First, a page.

In Philly, we have special elections to replace convicted councilmembers, other councilmembers bogged down with active corruption trials, those not facing charges spending 55% of their time passing irrelevant resolutions, once-incarcerated officials being the voices of reason, and, oh yeah, our former mayor making a habit of publicly trouncing our acting one. It’s enough to make your head spin, and, of course, it reminds me of a Tom Waits song:
The bald-headed senators are splashing in the blood…
Their families shout blue murder but tomorrow it's the same…
And the madness of the crowd is an epileptic fit…
No justice here, no liberty, no reason, No blame
But, as I’ve said repeatedly, above and before, there’s one problem facing Philly to which “tomorrow it’s the same” most definitely need not apply. That would be the trash. Amid all the madness, it’s both politically and logistically feasible to get the garbage off our streets.
On the one hand, you’d have to be crazy to want to hold office in Philly right now. On the other, the bar has literally never been lower:
Please, for the love of God, do better.
Respectfully (as I’ve signed once before),
Voters who’d kiss the ground beneath your feet if only it wasn’t buried in garbage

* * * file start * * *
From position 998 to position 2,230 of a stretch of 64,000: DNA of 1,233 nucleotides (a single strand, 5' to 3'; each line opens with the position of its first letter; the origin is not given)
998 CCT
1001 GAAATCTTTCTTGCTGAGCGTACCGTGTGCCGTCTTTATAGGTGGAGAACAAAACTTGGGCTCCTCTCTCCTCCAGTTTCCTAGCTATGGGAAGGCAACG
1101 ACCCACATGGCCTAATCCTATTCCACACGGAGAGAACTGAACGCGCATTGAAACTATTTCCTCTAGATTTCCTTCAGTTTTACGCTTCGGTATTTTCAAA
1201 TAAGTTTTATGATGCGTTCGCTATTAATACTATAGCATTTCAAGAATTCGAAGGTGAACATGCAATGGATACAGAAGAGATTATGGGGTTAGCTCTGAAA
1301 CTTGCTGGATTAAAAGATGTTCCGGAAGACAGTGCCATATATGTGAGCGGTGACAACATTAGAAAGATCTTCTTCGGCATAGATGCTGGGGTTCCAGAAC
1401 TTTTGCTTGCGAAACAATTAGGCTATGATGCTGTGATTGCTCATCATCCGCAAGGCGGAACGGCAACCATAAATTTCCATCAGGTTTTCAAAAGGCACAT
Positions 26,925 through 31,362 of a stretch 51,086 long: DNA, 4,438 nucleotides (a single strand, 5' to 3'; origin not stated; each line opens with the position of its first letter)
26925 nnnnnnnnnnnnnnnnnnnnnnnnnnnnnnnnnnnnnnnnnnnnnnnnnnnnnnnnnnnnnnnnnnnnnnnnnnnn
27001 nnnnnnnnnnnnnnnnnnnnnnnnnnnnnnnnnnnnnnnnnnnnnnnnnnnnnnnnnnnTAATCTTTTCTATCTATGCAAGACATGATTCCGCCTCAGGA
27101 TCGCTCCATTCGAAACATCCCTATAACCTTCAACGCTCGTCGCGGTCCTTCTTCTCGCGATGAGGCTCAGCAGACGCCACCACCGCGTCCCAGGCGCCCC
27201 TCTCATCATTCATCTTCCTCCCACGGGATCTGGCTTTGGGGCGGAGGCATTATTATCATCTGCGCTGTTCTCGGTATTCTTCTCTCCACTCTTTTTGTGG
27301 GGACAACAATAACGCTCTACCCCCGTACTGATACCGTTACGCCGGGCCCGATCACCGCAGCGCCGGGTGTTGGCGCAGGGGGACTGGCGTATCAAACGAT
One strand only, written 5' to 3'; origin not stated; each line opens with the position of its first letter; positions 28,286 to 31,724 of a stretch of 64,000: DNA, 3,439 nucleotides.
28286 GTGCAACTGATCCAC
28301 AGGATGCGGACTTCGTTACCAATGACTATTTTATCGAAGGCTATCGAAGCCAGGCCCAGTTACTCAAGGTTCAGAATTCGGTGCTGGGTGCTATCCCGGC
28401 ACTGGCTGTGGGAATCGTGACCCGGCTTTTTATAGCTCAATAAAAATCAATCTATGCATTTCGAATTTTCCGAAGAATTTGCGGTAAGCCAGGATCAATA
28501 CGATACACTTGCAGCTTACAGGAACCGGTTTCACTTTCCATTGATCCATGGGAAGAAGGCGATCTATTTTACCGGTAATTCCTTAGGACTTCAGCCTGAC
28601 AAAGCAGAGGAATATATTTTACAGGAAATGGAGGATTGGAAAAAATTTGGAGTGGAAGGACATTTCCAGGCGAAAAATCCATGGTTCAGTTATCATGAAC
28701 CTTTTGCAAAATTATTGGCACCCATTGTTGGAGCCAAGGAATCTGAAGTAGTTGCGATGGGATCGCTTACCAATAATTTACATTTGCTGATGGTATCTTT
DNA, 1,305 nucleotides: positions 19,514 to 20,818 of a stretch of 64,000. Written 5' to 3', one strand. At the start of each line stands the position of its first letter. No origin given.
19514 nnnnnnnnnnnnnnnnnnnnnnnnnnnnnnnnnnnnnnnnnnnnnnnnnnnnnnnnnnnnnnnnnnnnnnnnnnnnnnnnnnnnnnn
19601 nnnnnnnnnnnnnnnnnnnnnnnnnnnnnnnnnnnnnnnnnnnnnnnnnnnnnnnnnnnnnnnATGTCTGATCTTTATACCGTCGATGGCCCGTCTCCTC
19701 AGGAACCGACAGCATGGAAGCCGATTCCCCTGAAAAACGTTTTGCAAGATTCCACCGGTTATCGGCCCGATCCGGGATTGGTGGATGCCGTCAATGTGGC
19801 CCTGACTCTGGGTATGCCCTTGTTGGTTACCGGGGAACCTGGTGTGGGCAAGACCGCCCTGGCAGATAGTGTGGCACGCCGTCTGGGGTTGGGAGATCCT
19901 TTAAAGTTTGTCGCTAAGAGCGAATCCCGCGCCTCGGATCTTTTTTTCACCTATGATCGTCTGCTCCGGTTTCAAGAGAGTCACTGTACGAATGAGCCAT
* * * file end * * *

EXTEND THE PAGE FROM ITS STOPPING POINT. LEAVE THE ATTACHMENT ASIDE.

Check out Bel’s debut album, Beaches! According to her Spotify bio:
Bel is the project of Isabel Furman, a Philadelphia-based songwriter and multi-instrumentalist. Her intimate, emotive songs evoke indie rock and dreamy folk, anchored by an earnest and poetic songwriting style. Bel’s songs center on personal narrative and orbit around imaginative and intricate guitar playing, influenced by techniques of jazz, folk, and rock. Growing up in a family of musicians, Bel learned the most about music from her brothers, who are her favorite collaborators; her older brother, who makes music as Frankie Furm, produced her single “Amelia” and her upcoming album. Bel also has performed as part of the Philadelphia band Air Devi and collaborates with musicians around the city.
Her debut EP Medicine, released in February 2020, was recorded in bedrooms and basements by Bel and friends, and exudes the vulnerability of these spaces. Bel’s 2021 single Amelia, an upbeat, indie-pop rumination on gender, takes a different direction sonically, indicating a shift away from her lo-fi folk sound. Her single “Beaches,” an anthemic indie-rock ballad, is the title track off her upcoming debut full-length album, set to be released in March 2022.
Well, it’s March 2022, and Beaches has indeed been released. Here’s the album cover, featured in her Instagram post announcing the release:
And here’s my personal favorite track:
If all of me’s a bruise yellowing, I know I’d fade to pale again
The soreness just a phantom limb, just a sign that I had bled
As it stands this gradient remains, varied shades of red
Like a burn that can’t be iced or fed
With niceties and friendship
Alright, y’all — bundle up for a few days of cold weather. More warmth is on the way. Happy Friday.